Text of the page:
From here I ventured over into the Northern Territory. Its amazing how your surroundings change so dramatically in such a short space of time. I stayed just outside of Three Ways for the night and then carried on to Mataranka the following day. Australia’s outback really is quite special. Its wide open spaces gives you a sense of relaxation. You can’t help but feel consumed by nature, and its ability to sustain such teeming wildlife.
Mataranka was amazing. The thermal springs were something not to be missed. Mataranka is a small town south of Darwin that’s home to Bitter Springs, Mataranka Springs and Elsey National Park. There are a number of scenic locations on offer, but never enough time to squeeze them all in. Bitter Springs was somewhat more natural than Mataranka, as it was relatively untouched and still supports a very small amount of aquatic life. Under the water's surface life struggles with raging currents in the wet season and warm, nutrient-rich water that is low in oxygen through the dry season. The nutrient rich springs support plenty of algae, which drifts to the surface and collects in rotting mats where insects thrive and become food for birds, lizards and other small animals. Sunlight shining through clear, nutrient-rich, warm water provides perfect conditions for plants and algae to grow. I found these springs and their surrounds quite fascinating.
On my first night in Mataranka I camped at Julmurark Campground in Elsey National Park where I met two awesome girls from ‘The Territory,’ - Claire & Leanne. I was in such need of human interaction, that I basically gave them no choice but to hang out with me for the evening. I parked up and instantly walked over to have a yarn. They were camping for the evening for a catch up and I totally crashed their party. Sorry girls! We cooked together, ate together, then talked the night away, agreeing that this was better than any Saturday night in the city. We are so lucky that our country offers us such beautiful escapes that we can enjoy at no cost. I told them about my story of stripping my way around Australia for Melanoma Awareness and they agreed to get their skin checked and help spread the word. Such a great night with you ladies, I feel very blessed to have met you both. The following morning we went for a dip at Bitter Spring and we parted ways. Later on I caught up with the Cosgrove Family - Vicki, Darren, Jay Jay & Ella; some great friends from the Gold Coast. We had a beer at Mataranka Homestead and then I took them into the awesome campground from the previous night where we set up camp and enjoyed a couple of wines. In our time here we explored the springs and even went on a bike ride to Mataranka Falls. The Nights were spent talking about life by the campfire, making funny videos, and really just enjoying one another’s company.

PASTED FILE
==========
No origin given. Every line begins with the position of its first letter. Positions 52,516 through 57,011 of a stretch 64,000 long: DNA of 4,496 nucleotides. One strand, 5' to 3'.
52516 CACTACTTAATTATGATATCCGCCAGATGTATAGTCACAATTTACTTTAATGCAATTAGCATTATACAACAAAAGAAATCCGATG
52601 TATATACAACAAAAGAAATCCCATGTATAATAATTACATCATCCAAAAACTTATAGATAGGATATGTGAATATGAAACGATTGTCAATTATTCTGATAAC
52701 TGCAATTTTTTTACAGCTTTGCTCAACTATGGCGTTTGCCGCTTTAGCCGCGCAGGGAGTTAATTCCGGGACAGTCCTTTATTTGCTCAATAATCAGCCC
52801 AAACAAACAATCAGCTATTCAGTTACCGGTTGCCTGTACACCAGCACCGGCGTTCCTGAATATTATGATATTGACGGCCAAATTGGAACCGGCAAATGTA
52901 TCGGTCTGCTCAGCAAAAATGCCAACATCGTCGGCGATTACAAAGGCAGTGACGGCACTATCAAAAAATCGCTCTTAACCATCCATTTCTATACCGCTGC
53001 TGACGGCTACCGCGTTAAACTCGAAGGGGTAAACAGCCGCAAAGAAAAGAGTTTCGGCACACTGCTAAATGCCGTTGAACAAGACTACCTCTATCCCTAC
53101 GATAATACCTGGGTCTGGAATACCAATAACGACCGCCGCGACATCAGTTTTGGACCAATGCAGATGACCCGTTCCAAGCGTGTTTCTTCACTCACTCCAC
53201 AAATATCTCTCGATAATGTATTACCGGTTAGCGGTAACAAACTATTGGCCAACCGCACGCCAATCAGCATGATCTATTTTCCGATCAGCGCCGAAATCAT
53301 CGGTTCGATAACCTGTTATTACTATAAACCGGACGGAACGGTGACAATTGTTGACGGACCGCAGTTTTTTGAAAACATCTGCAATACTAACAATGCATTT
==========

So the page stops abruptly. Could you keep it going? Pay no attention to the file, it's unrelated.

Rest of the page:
Don’t forget, if you know anyone who is organising a hens party over the next few months, you know who to contact. This tour is dedicated to giving your hens night a male stripper they’ll never forget! Check the main page for information, destination dates and rates. I am contactable anytime. If I am out of range, please leave a message and I will get back to you. Let’s raise as much awareness and funds for the Melanoma Institute as possible! And don’t forget to get your skin checked and spread the word!